The Illinois Railway Museum
I’ve had a longtime relationship with the Illinois Railway Museum since I first visited in the 1990’s with my young nephew. My first impressions were – how BIG it is, and how much STUFF there is! It was a brief one-day visit accompanied by family members, but I went away with very positive feelings for this place.
Since then I’ve enjoyed witnessing lots of changes during my many visits to the Illinois Railway Museum. Usually by myself, I am free to explore and experience the many things to see and do here in depth. If I am lucky, I will witness a piece of equipment that I had observed on display in one of the many huge barns on a previous visit, now in operation!
Something else that impresses me about the Illinois Railway Museum are the volunteers. I’ve been to many operating museums, which also have wonderful volunteers. But here, the place is so immense and has so many moving parts, it’s almost like a small city. I can’t put my finger on it, but the volunteers at the Illinois Railway Museum seem to be at a somewhat higher level of professionalism. Perhaps many of them have worked in railroading and transit and bring that expertise with them. At any rate, they seem to always know what they are doing, enjoying the work, and interacting well with museum visitors.
I’m a member of the Illinois Railway Museum, and I support the work they do. They not only restore and operate these valuable examples of mostly 20th century transportation machines, but they also preserve, protect, and interpret the vast collection. The barns keep most of the artifacts protected from the elements, but the barns are not cheap to build or to maintain. The organization has carefully managed its investments, adding new barns and other improvements when they could afford to. We should be grateful to past and present overseers of this fine operation.
Here’s an example of why to be thankful for past decisions and investments. By nature, a museum like IRM concentrates on the past, but here they have also planned for the future. Years ago they bought vast acreage surrounding the site to guard against encroaching development. Today this land is rented to nearby farmers who plant crops. This land acts as a natural buffer between the noise and smells of busy railroad operations and the distant neighbors. Cool!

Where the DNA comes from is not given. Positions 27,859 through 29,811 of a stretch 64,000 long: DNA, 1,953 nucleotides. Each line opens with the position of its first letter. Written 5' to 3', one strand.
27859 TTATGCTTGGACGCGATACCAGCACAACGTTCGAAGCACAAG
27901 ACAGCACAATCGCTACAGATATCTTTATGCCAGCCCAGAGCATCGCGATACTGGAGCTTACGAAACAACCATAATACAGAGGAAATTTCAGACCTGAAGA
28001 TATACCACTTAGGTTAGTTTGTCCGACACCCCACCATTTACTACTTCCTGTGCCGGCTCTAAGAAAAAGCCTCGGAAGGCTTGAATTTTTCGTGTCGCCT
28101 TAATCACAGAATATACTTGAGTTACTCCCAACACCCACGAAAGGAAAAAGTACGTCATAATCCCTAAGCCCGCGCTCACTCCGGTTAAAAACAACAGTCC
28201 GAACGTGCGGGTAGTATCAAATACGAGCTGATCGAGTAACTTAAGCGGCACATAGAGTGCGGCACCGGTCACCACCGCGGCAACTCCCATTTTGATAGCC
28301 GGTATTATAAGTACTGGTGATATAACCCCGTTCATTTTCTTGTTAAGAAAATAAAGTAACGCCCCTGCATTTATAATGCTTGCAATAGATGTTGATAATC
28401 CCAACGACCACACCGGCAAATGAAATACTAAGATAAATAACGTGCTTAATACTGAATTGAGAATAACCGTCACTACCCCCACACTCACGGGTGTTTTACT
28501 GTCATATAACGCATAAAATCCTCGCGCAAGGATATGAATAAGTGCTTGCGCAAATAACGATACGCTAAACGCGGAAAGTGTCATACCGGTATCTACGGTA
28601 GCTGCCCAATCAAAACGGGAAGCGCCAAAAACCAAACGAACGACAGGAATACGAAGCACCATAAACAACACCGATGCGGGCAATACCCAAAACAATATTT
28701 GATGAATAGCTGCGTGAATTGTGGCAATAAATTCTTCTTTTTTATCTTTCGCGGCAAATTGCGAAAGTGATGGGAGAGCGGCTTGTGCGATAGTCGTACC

Documenting the Illinois Railway Museum
Over the past several years I’ve made more frequent visits while working on capturing video and photos for our DVD program Sparks & Cinders – The Illinois Railway Museum. I was pleased by the support from Illinois Railway Museum Executive Director Nick Kallas, who pretty much gave me the run of the place for the really intense days we were shooting video in 2014. We timed our weekend to include two days of steaming with Frisco 1630, and the annual “Trolley Parade”, which brings out much of the electric collection for daylong running.
Also included in the program is footage of the prized Nebraska Zephyr train-set performing a fast day-trip to Bureau, Illinois during the 2011 Rock Island Train Festival. Another Illinois Railway Museum off-site trip we documented for this DVD took us to North Carolina for the 2014 “Streamliners at Spencer” event, with two of Illinois Railway Museum’s classic diesels participating.
Please visit the Illinois Railway Museum!
I urge you to make the Illinois Railway Museum a top destination to experience your own nostalgic time travel back to the 20th century. Become a member! If you have never been there, or even if you have, you will be amazed by this place. And while you’re there, be sure to stop in to the well-stocked Gift & Book Store and pick up your copy of the DVD!
Thanks for reading,